25 August 2009

The Catholic iPhone

Ok, so the iPhone has been around for a while, and as a bit of a geek when it comes to mobile phones, I've never really been interested. Nice UI and all that, but as a communication device, it's pretty average. A week or so ago, I got a new phone, the HTC Hero. Swish user interface, open source operating system, and a stack of apps available at the Android Market, all round a great phone for geeks. Talking to a friend who has an iPhone, the discussion got onto why I'd never owned that device. We talked apps, and stuff, and from curiosity I took a look at the App Store on iTunes to see what was around. And, I was mightily impressed with what I found.

There are so many Catholic apps available! After a day, I'd sold the HTC Hero and purchased an iPhone. A decision based purely on the apps available. So, on my phone now, I have the Holy Bible, the Catechism of the Catholic Church, the Compendium of the Catechism of the Catholic Church, and writings from St Augustine, The City of God, Confessions and Christian Doctrine. Then there are apps that just overflow with Catholic goodness, iPieta, Universalis, etc. With iPieta I have a searchable database of saints, the Baltimore Catechism, spiritual texts such as Intro to Devout Life, Imitation of Christ, and more, then there is writings from St John Vianney, St John of the Cross, there is the Roman Catechism, the Catechism of St Thomas Aquinas and the Summa Theologica. Universalis is another fantastic app, with the daily Mass readings, info on the Saint of the day, plus the prayers for the Divine Office! All of this info could easily fill multiple heavyweight books, and it is all in the palm of my hand! I can access any of this wherever I am, on the train to work, queuing at the store, literally anywhere. All I want now is the Catholic Encyclopaedia made compatible with the iPhone, now *that* is an app I would happily pay for!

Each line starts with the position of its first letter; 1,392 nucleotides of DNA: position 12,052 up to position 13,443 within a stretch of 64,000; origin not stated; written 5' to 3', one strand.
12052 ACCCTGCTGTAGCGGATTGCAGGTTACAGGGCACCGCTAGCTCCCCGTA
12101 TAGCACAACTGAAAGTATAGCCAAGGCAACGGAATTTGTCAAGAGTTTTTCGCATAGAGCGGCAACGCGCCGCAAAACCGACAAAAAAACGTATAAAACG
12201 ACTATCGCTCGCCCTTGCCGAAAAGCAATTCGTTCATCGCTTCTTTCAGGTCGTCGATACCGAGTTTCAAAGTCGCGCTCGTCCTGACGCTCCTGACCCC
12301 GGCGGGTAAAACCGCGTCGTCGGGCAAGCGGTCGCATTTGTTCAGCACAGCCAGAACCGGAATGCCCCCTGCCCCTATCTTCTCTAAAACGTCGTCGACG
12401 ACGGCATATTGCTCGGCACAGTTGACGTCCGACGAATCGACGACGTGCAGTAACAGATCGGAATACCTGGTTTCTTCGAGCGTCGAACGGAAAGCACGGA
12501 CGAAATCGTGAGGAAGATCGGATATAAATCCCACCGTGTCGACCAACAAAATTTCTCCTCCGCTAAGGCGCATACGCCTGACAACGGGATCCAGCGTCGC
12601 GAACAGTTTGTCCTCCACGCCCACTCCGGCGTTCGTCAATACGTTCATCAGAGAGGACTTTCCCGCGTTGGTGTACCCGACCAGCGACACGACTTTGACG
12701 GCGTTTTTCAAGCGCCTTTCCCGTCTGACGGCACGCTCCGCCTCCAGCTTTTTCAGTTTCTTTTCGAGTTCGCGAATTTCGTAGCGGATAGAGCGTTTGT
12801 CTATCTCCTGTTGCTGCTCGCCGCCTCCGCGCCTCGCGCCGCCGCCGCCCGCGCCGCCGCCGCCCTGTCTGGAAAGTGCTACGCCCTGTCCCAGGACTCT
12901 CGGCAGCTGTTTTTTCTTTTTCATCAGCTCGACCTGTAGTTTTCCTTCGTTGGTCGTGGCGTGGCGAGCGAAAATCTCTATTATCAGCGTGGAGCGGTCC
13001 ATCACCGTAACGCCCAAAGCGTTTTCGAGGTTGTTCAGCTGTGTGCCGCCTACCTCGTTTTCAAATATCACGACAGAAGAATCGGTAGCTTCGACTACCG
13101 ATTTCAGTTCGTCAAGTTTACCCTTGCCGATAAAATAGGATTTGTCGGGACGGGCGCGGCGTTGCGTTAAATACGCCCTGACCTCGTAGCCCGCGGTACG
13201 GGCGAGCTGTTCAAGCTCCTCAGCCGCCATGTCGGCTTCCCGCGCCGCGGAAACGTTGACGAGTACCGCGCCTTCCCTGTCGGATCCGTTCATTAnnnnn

So, the next time you see someone sitting in Church with phone in hand, don't automatically assume they are texting, or chatting on Facebook; they may just as easily be reading the Liturgy of the Hours, or from the Holy Bible.

I found this clip on YouTube, enjoy:

No comments: